The results we obtained for our Mersenne prime number generator were better than we first predicted. The time it took to generate the prime number 221701-1 took only 29.92 seconds of processor time on Pi and, as the charts indicate, only 2.82 seconds on Rho with the 50,000-unit array. When we tested the generator on a Pentium-133, the processor time was only 1min 58sec.
Of course, Rho is better equipped for large number calculations than Pi or a desktop computer and therefore the processing time is significantly less. We also discovered that it is important, in order to maximize efficiency, to make the number of cells in the array as close to the number of digits in the prime being generated. This cuts down on the number of cells that are not being used, but must be included in the processing. Rho takes 2.2 seconds less processor time to generate a 6,533 digit number when the array is 7,500 units long than if the array 50,000 units long. Pi takes a full 20 seconds less processor time.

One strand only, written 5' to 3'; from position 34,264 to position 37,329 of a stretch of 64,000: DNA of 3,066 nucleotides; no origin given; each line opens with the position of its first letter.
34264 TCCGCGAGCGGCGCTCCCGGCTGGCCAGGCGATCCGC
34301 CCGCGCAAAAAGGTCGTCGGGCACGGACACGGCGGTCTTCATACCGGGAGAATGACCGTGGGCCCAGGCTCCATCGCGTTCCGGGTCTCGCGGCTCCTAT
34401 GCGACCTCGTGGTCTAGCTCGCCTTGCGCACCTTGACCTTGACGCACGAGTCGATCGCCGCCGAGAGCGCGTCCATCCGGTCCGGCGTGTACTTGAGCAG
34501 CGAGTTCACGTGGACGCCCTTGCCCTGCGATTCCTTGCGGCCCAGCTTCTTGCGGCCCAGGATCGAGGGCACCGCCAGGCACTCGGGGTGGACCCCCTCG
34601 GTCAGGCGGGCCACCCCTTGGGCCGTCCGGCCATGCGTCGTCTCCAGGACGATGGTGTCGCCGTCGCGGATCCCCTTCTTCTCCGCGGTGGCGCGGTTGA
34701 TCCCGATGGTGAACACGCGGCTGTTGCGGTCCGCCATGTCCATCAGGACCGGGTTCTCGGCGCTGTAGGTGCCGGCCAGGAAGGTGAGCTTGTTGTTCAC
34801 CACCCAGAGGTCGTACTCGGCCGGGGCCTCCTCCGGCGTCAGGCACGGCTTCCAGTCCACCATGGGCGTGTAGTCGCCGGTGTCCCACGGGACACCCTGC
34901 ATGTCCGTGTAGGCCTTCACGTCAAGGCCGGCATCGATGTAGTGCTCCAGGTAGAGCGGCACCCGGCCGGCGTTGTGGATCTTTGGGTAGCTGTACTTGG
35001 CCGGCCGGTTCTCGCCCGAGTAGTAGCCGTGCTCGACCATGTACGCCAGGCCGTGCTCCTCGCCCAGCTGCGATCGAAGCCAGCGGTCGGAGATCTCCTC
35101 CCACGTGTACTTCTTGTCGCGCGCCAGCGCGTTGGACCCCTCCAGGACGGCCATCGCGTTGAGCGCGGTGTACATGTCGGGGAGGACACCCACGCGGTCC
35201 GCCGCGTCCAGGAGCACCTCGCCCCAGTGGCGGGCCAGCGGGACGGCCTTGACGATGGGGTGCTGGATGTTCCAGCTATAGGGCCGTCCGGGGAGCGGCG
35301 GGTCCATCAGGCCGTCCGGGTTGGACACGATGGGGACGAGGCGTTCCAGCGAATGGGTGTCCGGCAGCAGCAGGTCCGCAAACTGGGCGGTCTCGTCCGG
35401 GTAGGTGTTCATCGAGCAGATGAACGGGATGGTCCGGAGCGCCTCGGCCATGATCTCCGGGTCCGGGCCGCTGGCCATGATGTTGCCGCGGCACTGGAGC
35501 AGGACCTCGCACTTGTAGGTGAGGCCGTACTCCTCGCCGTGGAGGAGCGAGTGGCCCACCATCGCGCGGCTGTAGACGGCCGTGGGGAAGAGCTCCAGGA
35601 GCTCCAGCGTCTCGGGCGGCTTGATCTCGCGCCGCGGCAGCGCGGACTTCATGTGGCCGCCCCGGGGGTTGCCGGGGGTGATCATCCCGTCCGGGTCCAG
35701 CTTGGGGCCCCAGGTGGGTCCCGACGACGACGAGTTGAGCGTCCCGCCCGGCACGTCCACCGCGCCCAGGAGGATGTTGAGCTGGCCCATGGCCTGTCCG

Once we finished our number-generating program, we planned on importing the now accurate Mersenne number into our factorization code to verify that it is prime. We ran into our original problem, however, of the program not working for numbers above the ninth prime, or 261-1. We sent the output of the factorization of the Mersenne Number 221701-1 to a file. The printed output is Appendix B.